Other Views

  1. For ERISA to have a future, return it to its roots

    trueForty years ago, President Ford signed the Employee Retirement Income Security Act into law. It's hard to conceive now, but ERISA was crafted by both Democrats and Republicans with support from both business and labor. Since then, it's protected the pensions of tens of millions.

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  1. Challenges from 401(k) fiduciary breaches litigation

    trueWith ERISA entering its 41st year, commentators highlighting the landmark legislation's successes and failures have paid little attention to the newfound focus on fiduciary responsibility resulting from an increase in litigation from alleged fiduciary breaches, particularly in 401(k) defined ...

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  2. Embracing risk: Perils of aversion and misdefinition

    trueThe investment community is developing a strong aversion to risk at the institutional levels - with serious consequences.

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  3. Canada offers lessons for CalPERS, other U.S. funds

    trueI was a member of a task force created in the late 1980s by the government of Ontario to recommend how the province's public-sector pension plans might be restructured for better performance.

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  4. Kick-starting an internal risk-management dialogue

    trueConventional risk management efforts are often designed to manage risk when conditions are considered normal or in a business-as-usual environment, but not during extremes, which is when risk management is most needed.

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  5. Why the Halliburton decision matters

    trueThe U.S. Supreme Court’s ruling in Halliburton Co. et al. vs. Erica P. John Fund Inc. is a significant victory for institutional investors in pursing securities class-action lawsuits.

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  6. A new DC plan to replace current patchwork system

    trueOur nation needs to replace its existing retirement system — now.

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  7. An asset owner meets challenges of cost, performance

    trueIn reaction to criticism of costs and performance, Karl Koch, chief investment officer of the $27.65 billion Iowa Public Employees' Retirement System, Des Moines, posted on its website the following response on the use of active and passive investment management as well as performance and fees. The ...

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  8. Investors should address aggressive corporate tax planning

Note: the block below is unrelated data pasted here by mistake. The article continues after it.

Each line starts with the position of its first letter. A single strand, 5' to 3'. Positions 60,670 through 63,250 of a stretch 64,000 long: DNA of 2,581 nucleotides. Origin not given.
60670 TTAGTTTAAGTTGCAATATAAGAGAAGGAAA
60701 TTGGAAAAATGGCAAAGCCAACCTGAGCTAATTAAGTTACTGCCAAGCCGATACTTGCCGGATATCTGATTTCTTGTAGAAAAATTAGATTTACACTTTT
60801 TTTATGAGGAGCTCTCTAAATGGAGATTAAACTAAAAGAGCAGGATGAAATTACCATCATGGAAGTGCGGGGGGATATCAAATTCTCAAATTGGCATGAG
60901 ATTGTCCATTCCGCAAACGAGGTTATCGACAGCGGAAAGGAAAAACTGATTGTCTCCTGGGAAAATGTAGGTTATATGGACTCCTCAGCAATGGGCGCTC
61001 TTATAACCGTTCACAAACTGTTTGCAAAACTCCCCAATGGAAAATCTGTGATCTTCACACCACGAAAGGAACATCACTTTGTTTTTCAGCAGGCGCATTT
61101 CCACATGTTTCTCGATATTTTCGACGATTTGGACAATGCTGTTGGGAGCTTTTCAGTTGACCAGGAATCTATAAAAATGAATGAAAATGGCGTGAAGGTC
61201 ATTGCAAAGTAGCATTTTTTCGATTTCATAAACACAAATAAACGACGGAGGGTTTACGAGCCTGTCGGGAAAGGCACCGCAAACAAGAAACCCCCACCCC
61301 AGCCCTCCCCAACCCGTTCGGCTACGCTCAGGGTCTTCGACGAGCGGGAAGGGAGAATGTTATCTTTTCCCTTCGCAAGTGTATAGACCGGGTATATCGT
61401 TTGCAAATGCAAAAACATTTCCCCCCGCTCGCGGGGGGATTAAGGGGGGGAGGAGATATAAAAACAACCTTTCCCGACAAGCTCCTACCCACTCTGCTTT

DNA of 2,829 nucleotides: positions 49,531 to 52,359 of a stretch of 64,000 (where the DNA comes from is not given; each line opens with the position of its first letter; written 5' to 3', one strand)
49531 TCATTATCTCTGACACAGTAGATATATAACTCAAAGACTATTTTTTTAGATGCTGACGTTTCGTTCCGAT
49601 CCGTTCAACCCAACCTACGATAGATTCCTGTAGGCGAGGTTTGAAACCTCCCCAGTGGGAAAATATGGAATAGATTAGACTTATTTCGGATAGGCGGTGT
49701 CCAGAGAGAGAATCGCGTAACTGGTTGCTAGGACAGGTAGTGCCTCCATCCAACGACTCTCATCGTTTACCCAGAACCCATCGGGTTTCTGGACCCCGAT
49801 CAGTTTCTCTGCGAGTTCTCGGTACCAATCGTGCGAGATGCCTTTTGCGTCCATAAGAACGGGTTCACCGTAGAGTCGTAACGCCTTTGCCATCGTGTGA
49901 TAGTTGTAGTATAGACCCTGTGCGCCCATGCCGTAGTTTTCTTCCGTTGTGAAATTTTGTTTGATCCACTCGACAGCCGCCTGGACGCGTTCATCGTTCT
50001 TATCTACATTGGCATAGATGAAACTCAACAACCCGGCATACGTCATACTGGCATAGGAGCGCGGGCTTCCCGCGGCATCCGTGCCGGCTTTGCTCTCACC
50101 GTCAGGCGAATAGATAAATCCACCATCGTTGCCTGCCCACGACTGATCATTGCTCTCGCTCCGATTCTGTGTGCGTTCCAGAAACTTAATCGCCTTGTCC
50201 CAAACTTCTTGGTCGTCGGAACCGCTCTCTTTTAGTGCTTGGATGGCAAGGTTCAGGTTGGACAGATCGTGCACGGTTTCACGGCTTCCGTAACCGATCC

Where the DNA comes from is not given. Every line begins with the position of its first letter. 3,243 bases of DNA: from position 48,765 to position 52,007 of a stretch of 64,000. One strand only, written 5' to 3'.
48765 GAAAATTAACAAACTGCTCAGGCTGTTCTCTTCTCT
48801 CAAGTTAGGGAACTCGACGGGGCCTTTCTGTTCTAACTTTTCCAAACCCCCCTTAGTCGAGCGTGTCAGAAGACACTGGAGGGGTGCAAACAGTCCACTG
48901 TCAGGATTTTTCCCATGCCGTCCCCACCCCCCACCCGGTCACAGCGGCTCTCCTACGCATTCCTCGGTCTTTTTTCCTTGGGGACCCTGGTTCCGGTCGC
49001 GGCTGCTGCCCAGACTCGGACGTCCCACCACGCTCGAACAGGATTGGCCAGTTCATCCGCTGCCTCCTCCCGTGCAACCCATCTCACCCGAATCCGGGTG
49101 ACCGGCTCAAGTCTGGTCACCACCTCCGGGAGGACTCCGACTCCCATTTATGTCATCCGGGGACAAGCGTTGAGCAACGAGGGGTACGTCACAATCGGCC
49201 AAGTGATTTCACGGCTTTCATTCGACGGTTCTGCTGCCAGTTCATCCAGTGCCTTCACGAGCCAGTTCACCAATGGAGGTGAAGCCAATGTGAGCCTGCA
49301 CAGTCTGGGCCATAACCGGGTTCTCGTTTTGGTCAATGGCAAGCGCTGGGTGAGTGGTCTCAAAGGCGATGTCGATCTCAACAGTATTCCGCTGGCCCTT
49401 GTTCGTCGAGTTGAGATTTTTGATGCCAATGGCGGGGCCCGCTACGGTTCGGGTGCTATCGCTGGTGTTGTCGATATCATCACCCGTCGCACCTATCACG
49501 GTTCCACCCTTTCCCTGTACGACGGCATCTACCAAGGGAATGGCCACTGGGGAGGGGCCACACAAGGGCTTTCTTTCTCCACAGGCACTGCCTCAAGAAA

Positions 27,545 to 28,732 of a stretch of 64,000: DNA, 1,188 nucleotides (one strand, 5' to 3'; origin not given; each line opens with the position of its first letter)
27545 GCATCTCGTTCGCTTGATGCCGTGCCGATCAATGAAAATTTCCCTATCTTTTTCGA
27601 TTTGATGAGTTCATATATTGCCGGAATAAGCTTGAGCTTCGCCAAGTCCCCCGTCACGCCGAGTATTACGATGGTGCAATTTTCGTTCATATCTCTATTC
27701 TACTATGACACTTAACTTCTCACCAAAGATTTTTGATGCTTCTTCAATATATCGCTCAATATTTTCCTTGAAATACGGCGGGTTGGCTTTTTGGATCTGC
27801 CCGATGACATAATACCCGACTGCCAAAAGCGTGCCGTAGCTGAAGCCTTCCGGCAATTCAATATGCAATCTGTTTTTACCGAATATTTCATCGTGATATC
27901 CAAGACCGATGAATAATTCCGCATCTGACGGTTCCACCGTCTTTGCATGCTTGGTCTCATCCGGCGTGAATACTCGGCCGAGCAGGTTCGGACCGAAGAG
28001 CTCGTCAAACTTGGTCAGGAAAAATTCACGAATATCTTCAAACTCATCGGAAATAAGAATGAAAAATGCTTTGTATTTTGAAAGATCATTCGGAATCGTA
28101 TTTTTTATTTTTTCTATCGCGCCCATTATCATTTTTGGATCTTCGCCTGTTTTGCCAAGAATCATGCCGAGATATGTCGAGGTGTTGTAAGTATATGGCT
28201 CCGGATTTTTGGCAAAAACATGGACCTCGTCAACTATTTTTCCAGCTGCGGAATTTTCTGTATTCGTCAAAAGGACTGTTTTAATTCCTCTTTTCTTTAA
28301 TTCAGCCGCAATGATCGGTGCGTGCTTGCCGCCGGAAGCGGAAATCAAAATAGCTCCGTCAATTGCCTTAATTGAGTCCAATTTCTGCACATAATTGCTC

trueSustainable, well-run businesses should pay a fair level of tax, and avoid the reputational, legal and financial risks posed by aggressive tax planning.

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  9. Keeping the PBGC from being the next bailout recipient

    trueA series of recently issued reports have addressed various governance and financial challenges facing the Pension Benefit Guaranty Corp. The takeaway from all of them is that unless changes are made in the way the federal pension insurance system is governed and financed, there is a heightened risk ...

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  10. Changing priorities could weaken retirement system

    trueIt's no secret the U.S. retirement system needs to evolve, but this year we are seeing an unprecedented perfect storm.

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  11. States should step in to offer retirement options

    trueBarbara Williams is a former aerospace worker in California who lost her piece of the American dream when that industry downsized. She lost her job, benefits and hope for a dignified retirement.

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  12. Put a monkey in there? I prefer you guys

    trueBarrick (Gold Corp. was created and grew) without any government support. Yes, the government is behind us. Barrick never received a dollar subsidy, but Barrick did contribute $8 billion in pure direct taxes paid in its existence. Barrick also ... is employing today 25,000 people.

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  13. Is it time for public plans to embrace an LDI approach?

    trueOver the better part of the past decade, corporate defined benefit plans have adopted liability-driven investing, while their public plan counterparts have largely ignored this investment approach.

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